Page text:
Monday, January 12, 2009

University misled about drug University misled on attention deficit disorder drug

THE ethics committee of an Australian university gave the green light to a study involving a trial of a new ADHD drug after being wrongly told by a researcher that the US Federal Drug Administration had dropped a "black box" warning that the drug brought an increased risk of suicidal thoughts.

It has also emerged that Curtin University failed to disclose to the parents of the children in the study the full extent of involvement in the study by Eli Lilly Australia, the multinational company that markets the drug Strattera.

Concerns surrounding the conduct of the trial have emerged following a 15-month battle with the West Australian university and Eli Lilly to have details of the study released under Freedom of Information laws.

The trial, which has just concluded, compared the effects of the commonly prescribed ADHD stimulant drugs Dexamphetamine, Ritalin and Concerta with the new non-stimulant medication Strattera, on the educational and social outcomes for children aged between eight and 15 years who had been diagnosed with the condition.

The documents, the release of which Curtin fought hard to prevent, reveal that its ethics committee, which approved the research, was given incorrect Continued Page 8

From Page 1 information regarding the potential suicide risks associated with Strattera.

Curtin was ordered to hand over the documents to Western Australian Labor MLA Martin Whitely, a vocal ADHD medication critic, by the state ’s Acting Information Commissioner John Lightowlers.

"It ’s taken 15 months to get information that shows the university ’s Ethics Committee were given completely wrong information about the suicide warnings attached to this drug," Martin Whitely told The Weekend Australian.

According to the documents, Associate Professor Heather Jenkins, the university researcher who led the trial, told Curtin ’s Ethics Committee in June 2006 that the US Food and Drug Administration had revoked a black box warning about the increased risk of suicidal thoughts associated with the drug, citing an article to back up her claim which had appeared in the US medical journal Pediatric News.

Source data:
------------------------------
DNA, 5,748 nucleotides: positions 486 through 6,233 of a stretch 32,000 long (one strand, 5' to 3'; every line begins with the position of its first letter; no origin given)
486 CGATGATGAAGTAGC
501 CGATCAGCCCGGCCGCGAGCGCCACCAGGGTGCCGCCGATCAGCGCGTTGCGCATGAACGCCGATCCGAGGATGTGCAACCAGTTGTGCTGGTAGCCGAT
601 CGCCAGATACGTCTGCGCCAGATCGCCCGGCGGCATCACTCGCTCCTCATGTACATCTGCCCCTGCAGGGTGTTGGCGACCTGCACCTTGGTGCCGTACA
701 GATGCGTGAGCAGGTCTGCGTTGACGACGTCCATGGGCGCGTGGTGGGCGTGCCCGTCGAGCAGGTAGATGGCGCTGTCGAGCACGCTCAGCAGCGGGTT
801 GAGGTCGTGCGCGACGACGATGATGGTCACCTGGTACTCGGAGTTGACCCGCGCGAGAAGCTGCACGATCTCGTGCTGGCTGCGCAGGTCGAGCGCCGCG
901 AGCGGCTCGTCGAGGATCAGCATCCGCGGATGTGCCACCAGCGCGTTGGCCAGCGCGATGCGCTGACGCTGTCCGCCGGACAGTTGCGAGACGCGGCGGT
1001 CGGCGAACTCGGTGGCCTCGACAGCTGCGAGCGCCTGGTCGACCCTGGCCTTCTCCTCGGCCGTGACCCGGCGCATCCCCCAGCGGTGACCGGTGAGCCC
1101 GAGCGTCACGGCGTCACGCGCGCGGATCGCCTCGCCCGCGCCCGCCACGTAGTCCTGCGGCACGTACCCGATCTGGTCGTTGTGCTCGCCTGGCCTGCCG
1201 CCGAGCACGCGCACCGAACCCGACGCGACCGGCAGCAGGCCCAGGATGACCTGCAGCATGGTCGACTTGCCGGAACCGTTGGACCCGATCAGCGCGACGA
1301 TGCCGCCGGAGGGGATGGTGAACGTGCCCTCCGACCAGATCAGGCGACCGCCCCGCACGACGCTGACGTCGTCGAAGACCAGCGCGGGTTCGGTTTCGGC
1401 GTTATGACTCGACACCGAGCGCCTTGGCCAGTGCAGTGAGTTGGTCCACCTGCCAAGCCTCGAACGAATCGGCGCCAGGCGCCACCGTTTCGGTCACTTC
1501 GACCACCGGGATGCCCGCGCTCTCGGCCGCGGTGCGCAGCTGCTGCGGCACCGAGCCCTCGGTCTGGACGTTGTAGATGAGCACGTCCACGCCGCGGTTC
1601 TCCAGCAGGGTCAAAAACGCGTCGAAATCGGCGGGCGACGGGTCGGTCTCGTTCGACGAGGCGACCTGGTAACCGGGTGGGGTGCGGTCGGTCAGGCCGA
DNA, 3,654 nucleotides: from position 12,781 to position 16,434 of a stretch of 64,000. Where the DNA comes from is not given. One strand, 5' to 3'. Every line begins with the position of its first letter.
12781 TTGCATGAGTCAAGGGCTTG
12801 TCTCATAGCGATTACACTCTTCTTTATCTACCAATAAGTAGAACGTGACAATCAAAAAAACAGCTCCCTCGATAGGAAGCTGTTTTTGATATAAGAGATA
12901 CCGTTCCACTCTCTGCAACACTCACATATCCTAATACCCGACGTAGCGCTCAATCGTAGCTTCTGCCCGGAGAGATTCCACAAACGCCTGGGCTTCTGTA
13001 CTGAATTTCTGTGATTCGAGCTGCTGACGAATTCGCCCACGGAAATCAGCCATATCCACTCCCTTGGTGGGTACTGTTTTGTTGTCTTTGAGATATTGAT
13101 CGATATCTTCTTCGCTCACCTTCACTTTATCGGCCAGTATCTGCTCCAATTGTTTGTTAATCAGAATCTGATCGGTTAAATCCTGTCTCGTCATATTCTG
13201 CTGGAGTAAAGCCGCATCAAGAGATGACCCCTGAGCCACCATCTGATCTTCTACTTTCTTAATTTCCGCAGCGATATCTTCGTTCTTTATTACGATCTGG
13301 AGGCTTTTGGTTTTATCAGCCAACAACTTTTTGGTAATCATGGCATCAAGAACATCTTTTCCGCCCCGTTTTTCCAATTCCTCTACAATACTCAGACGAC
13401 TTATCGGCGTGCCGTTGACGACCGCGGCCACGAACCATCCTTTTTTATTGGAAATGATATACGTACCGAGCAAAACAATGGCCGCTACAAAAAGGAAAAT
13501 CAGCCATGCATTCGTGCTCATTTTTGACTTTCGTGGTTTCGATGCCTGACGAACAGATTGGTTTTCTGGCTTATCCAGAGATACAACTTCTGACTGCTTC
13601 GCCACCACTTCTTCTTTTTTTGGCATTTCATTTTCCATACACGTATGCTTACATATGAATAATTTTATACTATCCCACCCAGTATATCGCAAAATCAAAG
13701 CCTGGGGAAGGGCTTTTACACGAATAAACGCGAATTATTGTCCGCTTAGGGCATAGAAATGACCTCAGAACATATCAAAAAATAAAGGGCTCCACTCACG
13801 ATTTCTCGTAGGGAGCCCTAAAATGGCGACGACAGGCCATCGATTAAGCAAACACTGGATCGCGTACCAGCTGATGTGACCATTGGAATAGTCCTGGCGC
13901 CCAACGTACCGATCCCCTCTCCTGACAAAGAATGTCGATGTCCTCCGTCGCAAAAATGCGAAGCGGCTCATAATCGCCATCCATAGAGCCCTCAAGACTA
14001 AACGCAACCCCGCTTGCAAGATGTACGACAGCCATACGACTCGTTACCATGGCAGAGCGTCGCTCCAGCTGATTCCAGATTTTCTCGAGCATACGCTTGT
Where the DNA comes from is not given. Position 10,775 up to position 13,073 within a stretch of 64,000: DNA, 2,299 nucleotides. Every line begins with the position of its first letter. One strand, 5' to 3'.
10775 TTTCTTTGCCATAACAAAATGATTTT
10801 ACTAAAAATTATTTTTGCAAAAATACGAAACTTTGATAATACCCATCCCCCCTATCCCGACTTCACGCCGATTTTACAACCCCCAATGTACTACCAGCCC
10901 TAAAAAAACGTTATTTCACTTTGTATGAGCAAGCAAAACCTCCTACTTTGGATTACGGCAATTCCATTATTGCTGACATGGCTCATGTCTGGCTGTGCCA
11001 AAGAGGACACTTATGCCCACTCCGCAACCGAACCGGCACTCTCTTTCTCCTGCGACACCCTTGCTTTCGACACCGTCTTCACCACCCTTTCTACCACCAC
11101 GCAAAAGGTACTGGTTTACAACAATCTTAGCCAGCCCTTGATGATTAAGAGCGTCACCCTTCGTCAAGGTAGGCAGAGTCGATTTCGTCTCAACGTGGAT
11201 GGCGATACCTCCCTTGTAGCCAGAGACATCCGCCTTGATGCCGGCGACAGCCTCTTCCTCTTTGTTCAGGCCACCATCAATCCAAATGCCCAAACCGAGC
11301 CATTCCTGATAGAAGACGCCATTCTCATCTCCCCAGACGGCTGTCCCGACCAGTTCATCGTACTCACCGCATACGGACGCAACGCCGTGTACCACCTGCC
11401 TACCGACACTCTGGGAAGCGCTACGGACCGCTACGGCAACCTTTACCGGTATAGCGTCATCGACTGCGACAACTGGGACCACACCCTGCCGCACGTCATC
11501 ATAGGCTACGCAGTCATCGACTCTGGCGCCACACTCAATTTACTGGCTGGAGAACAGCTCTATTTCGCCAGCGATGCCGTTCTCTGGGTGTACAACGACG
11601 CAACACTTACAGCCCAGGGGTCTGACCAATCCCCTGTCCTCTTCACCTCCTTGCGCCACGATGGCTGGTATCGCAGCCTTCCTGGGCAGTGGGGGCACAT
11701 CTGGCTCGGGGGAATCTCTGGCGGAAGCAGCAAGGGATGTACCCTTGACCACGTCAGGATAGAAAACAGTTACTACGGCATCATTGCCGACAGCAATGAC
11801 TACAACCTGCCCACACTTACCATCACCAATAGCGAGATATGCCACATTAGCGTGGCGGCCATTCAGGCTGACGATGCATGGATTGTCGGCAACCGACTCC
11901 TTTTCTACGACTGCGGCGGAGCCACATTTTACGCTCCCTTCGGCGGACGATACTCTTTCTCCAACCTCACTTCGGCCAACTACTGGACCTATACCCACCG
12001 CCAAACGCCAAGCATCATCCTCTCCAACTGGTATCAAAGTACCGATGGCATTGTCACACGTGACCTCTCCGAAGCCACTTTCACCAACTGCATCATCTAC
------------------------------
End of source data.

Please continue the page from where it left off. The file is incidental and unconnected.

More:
"Since the study has been approved, there has been some publications related to the rare occurrence of suicidal ideation in some patients who were taking Strattera," Professor Jenkins told the ethics committee. "This initially led to a black box warning from the FDA, which was subsequently revoked following further investigations." This was wrong. The FDA black box warning the strongest it issues had been in place for eight months at the time Professor Jenkins advised the committee it had been lifted and the Pediatric News article she cited said so.

Further, Associate Professor Jenkins appears to have cited the incorrect publication she used to support her incorrect claim to the Ethics Committee that the FDA had revoked the Strattera warning. According to a summary document provided by Curtin University which details Professor Jenkins argument, she said it had appeared in the Harvard Mental Health Letter in April, 2006. No such article appeared in that issue but an article by the same name and by the same author does appear in the April 2006 edition of Pediatric News.

Australia ’s own drug regulator, the Therapeutic Goods Administration, had also placed its strongest possible warning on Strattera regarding the suicide risk two months prior to the university considering Professor Jenkins ’s application.